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  • Carolina News Staff Fall 2019

Student newscast and documentary win broadcast awards

Posted February 26, 2020
By Rebekah Friedman, communications manager,, 803-576-7270
Top Photo: Dean Tom Reichert and the fall 2019 Carolina News and Reporter staff.

The Carolina News team at the School of Journalism and Mass Communications won first place in the Broadcast Education Association’s Festival of Media Arts in the TV Newscast (4 days or more per week) category. Two visual communications majors — Savannah Cerniglia and Sophie Bello –— were also honored with a third-place win in the Micro Documentary category.

Carolina News is produced as part of senior semester, the capstone experience for broadcast journalism majors. Students spend eight hours a day, Monday through Friday, in newsroom environment to gain experience in all facets of news production.

The fall 2019 team, advised by instructors Rick Peterson and Greg Brannon, produced 110 newscasts, including the award-winning Nov. 26 show. Peterson says the award is a testament to the extraordinary effort the students put into that day’s show.

“The show was produced the day before our Thanksgiving break, but they managed to stay focused and produced a compelling show,” Peterson says. “We had a live shot from the airport focusing on holiday travel. Another student traveled all the way to the Upstate to produce a story about horses being attacked. Everybody hustled and got it done.”

December graduate Michael Stacy produced the winning submission and says the rigors of senior semester have given him the experience and skills he’ll need to excel in his career.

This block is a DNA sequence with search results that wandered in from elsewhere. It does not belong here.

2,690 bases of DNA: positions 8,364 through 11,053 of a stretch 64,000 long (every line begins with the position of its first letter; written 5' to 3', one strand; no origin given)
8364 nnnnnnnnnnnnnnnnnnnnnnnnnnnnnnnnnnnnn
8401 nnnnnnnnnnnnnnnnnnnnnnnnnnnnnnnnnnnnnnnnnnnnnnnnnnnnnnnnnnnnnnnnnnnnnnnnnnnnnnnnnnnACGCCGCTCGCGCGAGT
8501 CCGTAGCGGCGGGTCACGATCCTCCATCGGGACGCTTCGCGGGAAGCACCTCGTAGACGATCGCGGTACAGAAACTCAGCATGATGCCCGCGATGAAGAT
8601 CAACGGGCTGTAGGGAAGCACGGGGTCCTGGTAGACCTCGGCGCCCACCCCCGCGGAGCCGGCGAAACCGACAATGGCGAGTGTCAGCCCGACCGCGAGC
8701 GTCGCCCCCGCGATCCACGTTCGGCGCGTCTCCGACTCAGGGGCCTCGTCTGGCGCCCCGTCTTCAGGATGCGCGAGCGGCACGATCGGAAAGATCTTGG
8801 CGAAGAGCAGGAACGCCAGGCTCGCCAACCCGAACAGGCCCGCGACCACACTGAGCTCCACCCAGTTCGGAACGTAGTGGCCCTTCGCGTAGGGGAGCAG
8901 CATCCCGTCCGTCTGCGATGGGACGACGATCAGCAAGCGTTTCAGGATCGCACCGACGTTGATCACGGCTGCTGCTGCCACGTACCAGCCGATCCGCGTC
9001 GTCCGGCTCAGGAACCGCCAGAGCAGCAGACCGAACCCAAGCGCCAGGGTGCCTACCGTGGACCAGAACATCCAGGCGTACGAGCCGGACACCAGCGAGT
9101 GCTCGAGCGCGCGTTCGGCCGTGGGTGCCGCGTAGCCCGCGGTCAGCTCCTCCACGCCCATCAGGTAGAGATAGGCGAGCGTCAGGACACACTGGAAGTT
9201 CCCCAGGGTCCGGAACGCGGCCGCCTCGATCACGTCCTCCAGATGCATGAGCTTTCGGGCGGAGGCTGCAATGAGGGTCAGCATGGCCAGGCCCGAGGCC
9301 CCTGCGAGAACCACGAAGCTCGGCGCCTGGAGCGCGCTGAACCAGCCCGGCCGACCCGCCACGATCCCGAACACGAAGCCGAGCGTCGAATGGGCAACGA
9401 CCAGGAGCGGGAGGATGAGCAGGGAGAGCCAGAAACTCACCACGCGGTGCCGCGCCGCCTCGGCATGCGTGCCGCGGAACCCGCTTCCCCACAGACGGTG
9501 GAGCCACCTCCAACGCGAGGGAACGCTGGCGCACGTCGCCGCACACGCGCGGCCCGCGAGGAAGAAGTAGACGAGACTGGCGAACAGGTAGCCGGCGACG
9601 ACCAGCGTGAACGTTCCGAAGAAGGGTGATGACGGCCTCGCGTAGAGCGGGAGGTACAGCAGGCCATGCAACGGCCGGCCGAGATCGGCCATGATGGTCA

“Given the opportunity to rotate through all positions inside a real-world newsroom and put on two shows every day, Monday through Friday, I was able to build my reel and show my talents for multiple positions,” Stacy says. 

The Man Behind North America's Only Tea Plantation, the award-winning micro documentary, was developed as part of Sabrina Habib’s Video Production class. The project is a visually striking overview of the Charleston Tea Plantation’s history, told through an interview with founder William Hall. 

“It’s the capstone assignment in the class and a very challenging in one in terms of technique, storytelling, time management, pre and post-production as well as editing,” Habib says. “ I am really proud of the students that worked tirelessly to revise their project until it was polished in every way.”

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